Atlas Shrugged: Part II is a worthy successor to last year’s Part I, and I am hopeful for its commercial success so that John Aglialoro and Harmon Kaslow will be able to release a full trilogy and achieve the decades-long dream of bringing the entire story of Ayn Rand’s Atlas Shrugged to the movie screen. The film is enjoyable and well-paced, and it highlights important lessons for the discerning viewer. The film’s release in the month preceding the US Presidential elections, however, may give some the wrong impression: that either of the two major parties can offer anything close to a Randian alternative to the status quo. Those viewers who are also thinkers, however, will see that the film’s logical implication is that both of these false “alternatives” – Barack Obama and Mitt Romney – should be rejected decisively.
While the cast has been replaced entirely, I find the acting to have been an improvement over Part I, with the actors portraying their respective characters with more believability and emotional engagement. Samantha Mathis, in the role of Dagny Taggart, showed clearly the distress of a competent woman who is ultimately unable to keep the world from falling apart. Esai Morales aptly portrayed Francisco d’Anconia’s passion for ideas and his charisma. Jason Beghe also performed well as Hank Rearden – the embattled man of integrity struggling to hold on to his business and creations to the last.
The film emphasizes strongly the distinction between earned success – success through merit and creation – and “success” gained by means of pull. The scene in which two trains collide in the Taggart Tunnel is particularly illustrative in this respect. Kip Chalmers, the politician on his way to a pro-nationalization stump speech, attempts to get the train moving through angry phone calls to “the right people,” thinking that all will be well if he just pulls the proper strings. But the laws of reality – of physics, chemistry, and economics – are unyielding to the mere say-so of the powerful, and the mystique of pull collapses on top of the passengers.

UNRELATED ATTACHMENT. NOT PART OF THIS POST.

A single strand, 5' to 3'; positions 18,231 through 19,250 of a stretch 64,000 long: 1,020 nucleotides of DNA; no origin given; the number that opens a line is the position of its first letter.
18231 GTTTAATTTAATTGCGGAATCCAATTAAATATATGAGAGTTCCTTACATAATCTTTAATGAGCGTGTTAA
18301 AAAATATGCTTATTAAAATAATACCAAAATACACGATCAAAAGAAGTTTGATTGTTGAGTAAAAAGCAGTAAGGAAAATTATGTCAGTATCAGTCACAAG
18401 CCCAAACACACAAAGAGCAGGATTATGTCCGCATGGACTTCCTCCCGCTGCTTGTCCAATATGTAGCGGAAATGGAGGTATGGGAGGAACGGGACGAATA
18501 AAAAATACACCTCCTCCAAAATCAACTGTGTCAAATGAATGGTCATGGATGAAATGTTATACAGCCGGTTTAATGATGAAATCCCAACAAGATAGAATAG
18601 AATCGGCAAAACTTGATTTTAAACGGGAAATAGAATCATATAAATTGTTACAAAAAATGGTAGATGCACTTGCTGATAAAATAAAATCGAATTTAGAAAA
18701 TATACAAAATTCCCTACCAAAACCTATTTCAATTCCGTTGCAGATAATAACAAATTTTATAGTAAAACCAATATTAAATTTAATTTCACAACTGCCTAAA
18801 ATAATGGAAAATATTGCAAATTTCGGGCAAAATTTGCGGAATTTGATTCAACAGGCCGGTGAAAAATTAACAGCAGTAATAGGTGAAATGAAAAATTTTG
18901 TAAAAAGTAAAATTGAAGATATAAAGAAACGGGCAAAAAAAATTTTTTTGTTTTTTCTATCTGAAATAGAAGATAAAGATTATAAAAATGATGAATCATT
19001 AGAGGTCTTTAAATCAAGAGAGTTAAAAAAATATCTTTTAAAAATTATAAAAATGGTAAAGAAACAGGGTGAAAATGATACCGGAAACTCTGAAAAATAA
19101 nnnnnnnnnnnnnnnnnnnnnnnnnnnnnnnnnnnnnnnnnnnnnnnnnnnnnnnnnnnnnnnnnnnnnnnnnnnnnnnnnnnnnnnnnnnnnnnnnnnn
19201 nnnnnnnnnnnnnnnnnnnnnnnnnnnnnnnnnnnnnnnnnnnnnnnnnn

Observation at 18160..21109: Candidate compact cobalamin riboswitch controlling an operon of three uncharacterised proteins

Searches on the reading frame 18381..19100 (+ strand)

As the world falls apart, the film depicts protesters demanding their “fair share,” holding up signs reminiscent of the “Occupy” movement of 2011 – “We are the 99.98%” is a clear allusion. Yet once the draconian Directive 10-289 is implemented, the protests turn in the other direction, away from the freedom-stifling, creativity-crushing regimentation. Perhaps the protesters are not the same people as those who called for their “fair share” – but the film suggests that the people should be careful about the policies they ask for at the ballot box, lest they be sorely disappointed upon getting them. This caution should apply especially to those who think that Barack Obama’s administration parallels the falling-apart of the world in Atlas Shrugged – and that Mitt Romney’s election would somehow “save” America. Nothing could be further from the truth.
If there is any character in Atlas Shrugged who most resembles Mitt Romney, it is not John Galt. Rather, it is James Taggart – the businessman of pull – the sleek charlatan who will take any position, support any policy, speak any lines in order to advance his influence and power. Patrick Fabian conveyed the essence of James Taggart well – a man who succeeds based on image and not on substance, a man who has a certain polished charisma and an ability to pull the strings of politics – for a while. James Taggart is the essence of the corporatist businessman, a creature who thrives on special political privileges and barriers to entry placed in front of more capable competitors. He can buy elections and political offices – and he can, for a while, delude people by creating a magic pseudo-reality with his words. But words cannot suspend the laws of logic or economics. Ultimately the forces of intellectual and moral decay unleashed by corporatist maneuvering inexorably push the world into a condition that even the purveyors of pull would have preferred to avoid. As Ludwig von Mises pointed out, the consequences of economic interventionism are often undesirable even from the standpoint of those who advocated the interventions in the first place. James Taggart is ultimately pushed into accepting Directive 10-289, though his initial plans were much more modest – mostly, a desire to hang onto leadership in the railroad business despite his obvious lack of qualifications for the position. Mitt Romney, by advocating James Taggart’s exact sort of crony corporatism, may well usher in a similar overarching totalitarianism – not because he supports it now (in the sense that Mitt Romney can be said to support anything), but because totalitarianism will be the logical outcome of his policies.